Updated: Aug 5, 2021
All Parisian designers strive to emulate the effortlessness and individuality behind the choice to wear a simple yet unconventional look for a more traditional affair.
Fashion lovers are constantly on the lookout for the perfect French feminine style formula that says "I am not trying hard", and the same attitude can be applied when looking for the ideal wedding outfit.
As French designers, working in this industry for many years now, we truly believe it begins and ends with a laid-back sensibility, a desire for something that is, "discreetly chic".
We live now in England and many of our brides-to-be want to know what is the secret of Parisian style? How do French women manage to look so chic on their wedding day?
"Concision in Style, Precision in Thought, Decision in Life." V. Hugo
Well, French women are very precise. They want absolutely impeccable fabrics and cuts, especially if the dress is simple.
However, discernment and exigency are not the same, and Parisian brides know themselves and their individual style very well.
French brides like the idea of being unique and a little offbeat.
It is rare that a bride comes to us saying she wants the same dress as this celebrity or a dress she has seen in a magazine. They are looking for uniqueness.
In France, there's no such thing as 'bridezillas', on the contrary, Parisian women seek above all a 'chill' and 'bohemian' look.
In this post, we're sharing with you a few tips on how to become an Effortless French-Girl Bride on your wedding day!
The first thing Parisian brides always look for in their wedding dress is to feel like themselves. They don't want to look disguised. So if they are more casual for exemple, they will probably choose a very versatile and confortable gown like our Juno.
On the contrary, if they dream of a more sensual or sophisticated dress, they will certainly opt for our 'Jackie' or 'Joli Cancan' models.
But above all, what French women are looking for is elegant simplicity!
Parisian brides generally demand easy, slip-style silhouettes and a relaxed skirt with an A-line waist. French women are very sophisticated in their choice but not necessarily in their appearance. They think a lot about their wedding dress, but the secret is that no one has to know about it. Our Jemma is very popular with our French brides for its 2-in-1 style which, thanks to her detachable skirt, allows you to change from a more traditional and glamorous dress to a shorter and more audacious model.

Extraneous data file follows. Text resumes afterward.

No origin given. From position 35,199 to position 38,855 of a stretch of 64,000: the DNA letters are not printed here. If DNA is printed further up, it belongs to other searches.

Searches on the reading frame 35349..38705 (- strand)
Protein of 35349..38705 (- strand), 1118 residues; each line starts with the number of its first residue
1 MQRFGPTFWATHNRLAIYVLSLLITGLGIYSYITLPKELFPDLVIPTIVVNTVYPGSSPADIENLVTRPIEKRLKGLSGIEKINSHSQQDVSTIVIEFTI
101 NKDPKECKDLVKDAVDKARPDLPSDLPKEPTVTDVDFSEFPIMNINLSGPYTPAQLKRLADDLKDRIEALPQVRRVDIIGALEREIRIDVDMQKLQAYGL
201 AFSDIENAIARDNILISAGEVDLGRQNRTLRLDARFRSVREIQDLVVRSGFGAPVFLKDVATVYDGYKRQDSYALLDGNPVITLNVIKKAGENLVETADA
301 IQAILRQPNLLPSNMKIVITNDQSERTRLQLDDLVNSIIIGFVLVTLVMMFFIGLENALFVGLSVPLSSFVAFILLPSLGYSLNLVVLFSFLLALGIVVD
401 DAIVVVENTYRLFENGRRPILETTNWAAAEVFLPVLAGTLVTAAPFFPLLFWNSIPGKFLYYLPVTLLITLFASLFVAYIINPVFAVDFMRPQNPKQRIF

French women are typically attracted to light fabrics and quality lace, especially on the arms as in our Jeanne. Dresses with a touch of pale colours are very popular at the moment. Perfect for brides who want to add a modern touch to their outfit.
The French want delicate finishes and small details that make the dress precious. The idea is not to show off, but to wear a dress full of subtlety. Parisian women don't want to look too sophisticated, especially on their wedding day.
In this regard, our selection of hand-painted floral dresses is ideal!
Like brides from all over the world, French women love to spend time on blogs, Pinterest pages and Instagram feeds, but in the end, they are not so much influenced by the images they see.
They keep a lot of distance from major trends and celebrity influences. They know what suits them and (again!) they know themselves well.
There is no way to convince a Parisian bride that a puffy silhouette in a bustier meringue will suit her if that's not what she wants.
It depends on the dress and the type of wedding, but again, the ‘Je m’en foutiste’ (‘I don't care’) style applies. Parisian brides are not at all against headbands, hats, veils or gloves, indeed, accessories can bring a touch of fun and magic to the dress,
America, Asia, Europe, we sell dresses all over the world but we can tell you without being mistaken, that Parisian brides are the most specific.
In a way, we think they don't necessarily dream of their wedding, they don't want to look like a 'real' bride and for them, the wedding dress is only a continuity in their life, not a beginning...